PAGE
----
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Micro-CT Examination of a Hockey Stick

Fiber-reinforced plastics (or polymers) are composite materials made of a polymer matrix that is reinforced with fibers. Typically, most of these composites have strong, stiff fibers in a matrix, which produces a component that often has a low density yet is strong and stiff. Fibers, such as glass (as in fiberglass), carbon, aramid, and basalt, are combined with epoxy, vinyl ester, or polyester thermosetting plastic to form the composite. These composites are used in numerous industries, including automotive, marine, aerospace, and construction. Micro-CT is ideal for analyzing individual fiber properties, such as the diameter, as well as the fiber distribution, and orientation.

We used our high resolution SkyScan 1272 desktop micro-CT scanner to examine selected regions of a one-piece composite hockey stick, demonstrating how micro-CT can be used for fiber characterization and orientation analysis of fiber-reinforced plastics.

Micro-CT Imaging of a Hockey Stick

To begin this study, we first examined a portion of the shaft removed from the stick. As can be seen in Figure 1 above, the full width of the stick could be accommodated at high resolution using a two-part offset scan. In this scanning mode, each horizontal half of the stick is scanned independently and then the two scans are digitally stitched together to form one extended-width image.

Figure 2: Planar view through the hockey stick shaft sample

As can be seen in Figure 2, the manufacturer of the hockey stick incorporated a woven fiber support fabric into the polymeric extrusion to construct the shaft. The incorporation of the fabric into the shaft increases the strength and durability of the polymer to accommodate the stresses involved in the sport.

Figure 3: Rendering of hockey stick shaft data focusing on the woven fabric

While we were generally able to resolve the fabric support layer from within the polymer, the individual fibers are not resolved from one another in the original offset scan. Further segmenting of the sample allowed us to scan a smaller region at increased resolution to find better definition among the fibers. Figure 3 highlights the fiber bundles incorporated into the fabric support structure from the scan data obtained at a voxel size of 2.25µm.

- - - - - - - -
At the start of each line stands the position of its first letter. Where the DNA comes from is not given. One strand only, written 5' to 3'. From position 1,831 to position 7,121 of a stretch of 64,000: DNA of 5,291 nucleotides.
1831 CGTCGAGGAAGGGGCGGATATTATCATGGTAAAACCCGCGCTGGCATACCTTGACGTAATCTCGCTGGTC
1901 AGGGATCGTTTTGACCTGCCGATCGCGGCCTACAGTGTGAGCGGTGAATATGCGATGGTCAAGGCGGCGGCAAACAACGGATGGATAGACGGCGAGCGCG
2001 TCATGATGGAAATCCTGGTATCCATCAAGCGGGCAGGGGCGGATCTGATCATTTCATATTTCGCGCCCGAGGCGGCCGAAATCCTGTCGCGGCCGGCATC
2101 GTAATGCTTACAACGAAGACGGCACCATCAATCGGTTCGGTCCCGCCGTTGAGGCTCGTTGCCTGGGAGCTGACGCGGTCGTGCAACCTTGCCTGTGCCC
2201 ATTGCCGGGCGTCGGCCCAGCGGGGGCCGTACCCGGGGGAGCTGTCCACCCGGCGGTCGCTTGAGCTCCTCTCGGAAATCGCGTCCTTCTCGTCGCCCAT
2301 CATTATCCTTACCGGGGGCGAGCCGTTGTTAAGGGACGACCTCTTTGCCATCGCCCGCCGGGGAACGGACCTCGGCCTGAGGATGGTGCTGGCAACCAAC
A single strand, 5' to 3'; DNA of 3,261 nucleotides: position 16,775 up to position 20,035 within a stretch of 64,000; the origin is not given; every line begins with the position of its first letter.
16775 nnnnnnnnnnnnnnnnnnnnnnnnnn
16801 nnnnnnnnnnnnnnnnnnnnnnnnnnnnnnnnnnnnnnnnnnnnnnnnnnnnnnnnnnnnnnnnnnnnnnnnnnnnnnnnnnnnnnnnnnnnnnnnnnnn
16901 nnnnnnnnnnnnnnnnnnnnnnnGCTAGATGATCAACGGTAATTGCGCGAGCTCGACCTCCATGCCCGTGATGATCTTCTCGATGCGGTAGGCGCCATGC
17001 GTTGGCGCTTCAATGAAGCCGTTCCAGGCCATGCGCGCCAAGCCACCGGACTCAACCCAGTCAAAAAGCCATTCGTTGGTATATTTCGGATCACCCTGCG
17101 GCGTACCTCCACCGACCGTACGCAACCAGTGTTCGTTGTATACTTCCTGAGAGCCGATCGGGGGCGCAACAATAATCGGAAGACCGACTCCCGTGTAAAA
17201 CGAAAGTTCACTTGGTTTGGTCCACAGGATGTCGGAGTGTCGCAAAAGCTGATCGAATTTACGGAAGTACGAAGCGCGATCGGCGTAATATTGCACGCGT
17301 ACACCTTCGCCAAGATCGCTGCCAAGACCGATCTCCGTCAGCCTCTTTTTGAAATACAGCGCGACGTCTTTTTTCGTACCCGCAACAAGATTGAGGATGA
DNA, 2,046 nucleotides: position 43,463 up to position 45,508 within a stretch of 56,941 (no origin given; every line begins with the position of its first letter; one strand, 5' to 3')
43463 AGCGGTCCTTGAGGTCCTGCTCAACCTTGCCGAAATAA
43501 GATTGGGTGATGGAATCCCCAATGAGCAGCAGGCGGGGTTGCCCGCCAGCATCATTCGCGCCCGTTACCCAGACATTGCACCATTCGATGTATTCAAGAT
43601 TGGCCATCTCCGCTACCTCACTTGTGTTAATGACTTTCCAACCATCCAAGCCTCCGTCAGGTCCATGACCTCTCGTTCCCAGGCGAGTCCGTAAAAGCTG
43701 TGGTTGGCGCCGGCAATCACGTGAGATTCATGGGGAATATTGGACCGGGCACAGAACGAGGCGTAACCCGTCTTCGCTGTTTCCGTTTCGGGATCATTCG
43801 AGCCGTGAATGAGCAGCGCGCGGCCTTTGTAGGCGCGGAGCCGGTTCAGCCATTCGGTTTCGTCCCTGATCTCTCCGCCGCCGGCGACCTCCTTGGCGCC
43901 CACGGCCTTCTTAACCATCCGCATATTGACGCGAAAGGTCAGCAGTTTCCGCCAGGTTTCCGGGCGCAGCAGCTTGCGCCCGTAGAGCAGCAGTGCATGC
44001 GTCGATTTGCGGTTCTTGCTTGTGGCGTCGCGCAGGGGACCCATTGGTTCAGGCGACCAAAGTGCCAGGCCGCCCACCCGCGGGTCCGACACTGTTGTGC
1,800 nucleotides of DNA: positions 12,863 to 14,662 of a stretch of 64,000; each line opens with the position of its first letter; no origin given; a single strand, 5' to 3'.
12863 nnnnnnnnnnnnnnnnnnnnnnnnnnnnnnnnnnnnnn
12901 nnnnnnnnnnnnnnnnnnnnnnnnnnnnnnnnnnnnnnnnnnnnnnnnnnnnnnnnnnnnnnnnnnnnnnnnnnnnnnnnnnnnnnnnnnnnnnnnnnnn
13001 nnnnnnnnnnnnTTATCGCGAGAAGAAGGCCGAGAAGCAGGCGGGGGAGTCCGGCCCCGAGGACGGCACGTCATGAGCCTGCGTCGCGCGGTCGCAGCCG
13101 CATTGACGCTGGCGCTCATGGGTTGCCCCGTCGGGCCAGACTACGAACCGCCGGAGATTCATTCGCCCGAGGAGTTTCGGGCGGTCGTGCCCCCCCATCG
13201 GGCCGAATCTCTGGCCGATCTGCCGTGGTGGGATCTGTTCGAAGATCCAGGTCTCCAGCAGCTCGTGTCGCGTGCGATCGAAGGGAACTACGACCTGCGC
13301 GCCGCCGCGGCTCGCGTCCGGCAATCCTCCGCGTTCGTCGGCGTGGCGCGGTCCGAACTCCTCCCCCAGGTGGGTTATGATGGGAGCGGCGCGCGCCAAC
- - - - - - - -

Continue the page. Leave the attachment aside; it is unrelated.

Figure 4: Planar views of hockey stick blade data focusing on three compartments

While the hockey stick shaft needs to be durable and flexible to create torque when shooting hockey pucks, the blade needs to be stiff while maintaining durability. To create the stiffness needed to facilitate the transfer of energy from the stick to the hockey puck, the manufacturer incorporated three chambers, each filled with a porous foam. As can be seen in Figure 4, when looking at the face of the hockey stick, the two top chambers are full of a low-density foam. This was indicated by the faint signal we observed after reconstructing the dataset. Meanwhile, the lowest chamber, which is in contact with the rough ice surface, is composed of a much higher density foam, as indicated by the increased image intensity in this volume.

 

 

 

 

 

 

Conclusion

Micro-CT provides information about sample composition over a wide range of feature sizes. While we can obtain useful information at larger voxel sizes, we can also image a smaller portion of a sample at higher resolution to better resolve fine structures, such as the fiberglass fibers comprising the support mesh incorporated in the hockey stick shaft. We hope you found this Image of the Month informative. If you have an Image of the Month sample that you would like us to scan, please contact us by calling Seth Hogg at 610-366-7103 or e-mailing seth.hogg@microphotonics.com

Scan Specifications

 

Sample

Shaft Overview

Shaft VOI

Blade

Voltage (kV)

80

60

60

Current (µA)

125

166

166

Pixel Size (µm)

8

2.25

8

Rotation Step

0.2

0.1

0.25

Scan Time (HH:MM:SS)

09:08:16

04:38:44

01:13:43

This scan was completed on our high resolution desktop SkyScan 1272 system at the Micro Photonics Imaging Laboratory in Allentown, PA. Reconstructions were completed using NRecon and visualization of 2D and 3D results were completed using CTVox.

 

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